A Marketing Gimmick is NOT Customer Service

patient1I’m wondering why “customers” of the medical profession are called “patients”? So I checked Wikipedia and found this description:

The word patient originally meant ‘one who suffers’.

I’ll say we’re suffering! Each visit to the doctor lately seems to take an inhuman amount of patience to suffer through medical visits. Wikipedia also says:


The doctor-patient relationship has sometimes been characterized as silencing the voice of patients.[3] (!!) It is now widely agreed that putting patients at the center of healthcare,[4] by trying to provide a consistent, informative, and respectful service to patients, will improve both outcomes and patient satisfaction.

Patient satisfaction means customer satisfaction. But the medical profession doesn’t seem to understand this concept at all. That paragraph above? All other companies have known this for decades: customer satisfaction comes from putting customers at the center of your concern. (Duh!)

Most other industries know the importance of keeping customers satisfied: Not only will we keep returning to spend more money with you, we’ll also refer you to others. That’s valuable free advertising!

My doctor is part of a big local hospital/medical conglomerate. These facilities seem to pride themselves on patient satisfaction. They have signs all over reminding staff about their quality service steps. They send patients a survey to complete after every interaction, as if they care about how you were treated. They advertise about how their patients are the most satisfied. All marketing designed to set them apart from the competition. The problem? They don’t follow through with actually providing quality patient service.

Recently my doctor’s office billed insurance incorrectly, resulting in a bill to me of $97. I called the doctor’s office and after 15 minutes on the phone, was promised a call back from the office manager to straighten it out. No call back ever came. So when I got the patient survey, I told them of my poor experience. The survey asked for my name and number if there was a problem, so I gave it, thinking this meant they would help fix any problems.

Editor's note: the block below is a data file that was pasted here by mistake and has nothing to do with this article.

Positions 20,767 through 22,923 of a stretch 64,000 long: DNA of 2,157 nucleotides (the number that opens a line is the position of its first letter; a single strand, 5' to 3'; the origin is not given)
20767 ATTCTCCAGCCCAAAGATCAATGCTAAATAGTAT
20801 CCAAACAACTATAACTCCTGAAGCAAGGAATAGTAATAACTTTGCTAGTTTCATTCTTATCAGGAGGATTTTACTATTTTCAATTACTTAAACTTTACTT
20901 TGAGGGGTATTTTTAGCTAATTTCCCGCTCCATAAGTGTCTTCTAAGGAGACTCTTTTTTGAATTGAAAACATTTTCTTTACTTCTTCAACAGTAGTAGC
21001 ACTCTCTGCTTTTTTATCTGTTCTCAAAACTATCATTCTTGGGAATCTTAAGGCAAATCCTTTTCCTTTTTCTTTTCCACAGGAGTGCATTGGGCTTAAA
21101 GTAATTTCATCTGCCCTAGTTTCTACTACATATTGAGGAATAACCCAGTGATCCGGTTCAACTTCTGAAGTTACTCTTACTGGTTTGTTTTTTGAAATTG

Yesterday, I got a phone call by a lady identifying herself as a “patient advocate”.

“Wow!” I thought, “They saw my survey and are calling to help me out.” I was impressed. She went on to ask me how my recent visit to the doctor was and if I had any questions. I explained my billing problem and failed attempt to clear it up and she responded with, “Did you receive your statement?” (i.e., my bill) I told her yes, then she asked when to expect payment! She acted like she didn’t even hear me when I mentioned the errors/problems made by the doctor’s office, completely ignoring it.

patient2So they completely fooled me. The survey and the word “patient advocate” made me think of the true meaning of the word “advocate” (champion, supporter, proponent, etc.) and not just a bill collector. She was an advocate all right.  Just not one for me, the customer. The use of that term, her obviously well-trained soothing tone/friendly demeanor, satisfaction surveys and signage all just boil down to marketing gimmicks. Imagine how much conglomerate time and money went into these efforts. Yet they don’t “walk the talk”. If they want people to pay their bills on time, how about trying some good old fashioned CUSTOMER CARE?  That’s all we ask from ANY company:

  • Respect my time while in your office.
  • Try to at least review my file BEFORE you come in to see me so you won’t suggest an immunization that you gave me 6 months ago (True story!).
  • When you order a test and say you’ll call me with results, be sure to call me. (They didn’t.)
  • Make it easy for me to actually talk to you by phone.
  • And finally, at the very least, return my call when I leave a message. That’s just plain rude.

How difficult is any of this?

Forget your fancy 21st century tricks, gimmicks, smoke and mirrors trying to fool people into thinking you care about them – there’s nothing more powerful than respect, courtesy, and customer service. All other industries know this…why doesn’t the medical industry? Isn’t it a lot easier to just PROVIDE great service than all these gimmicks?

Here’s what my experience has done for this conglomerate:

  1. I am switching doctors – i.e. you are losing a customer.
  2. I will never refer anyone to them (they cover my entire state) – and I will tell everyone I can about this bad experience with you (i.e. You have lost free advertising.)
  3. You will spend much time and money trying to get your $97 from me. Because now I’m curious to see what other tricks they have up their sleeves. So everyone who calls me to collect this money will be tested to see if anyone cares to really help me as a customer. The first person who tries to truly help me will get the payment. I know I’m just being cranky, but it’s not the money…I want to see if anyone there respects me as a customer.

They probably don’t care much about losing my business. But I am not alone….most of us have similar complaints and some may change providers. Think how powerful, simple, and inexpensive it would be if they did a good job of helping me? THAT is what brings customers back, regardless of what business you are in today. Great customer care and service means your customers tell friends and family…they promote you and keep coming back to spend more money with you.

~by Kathy Shook

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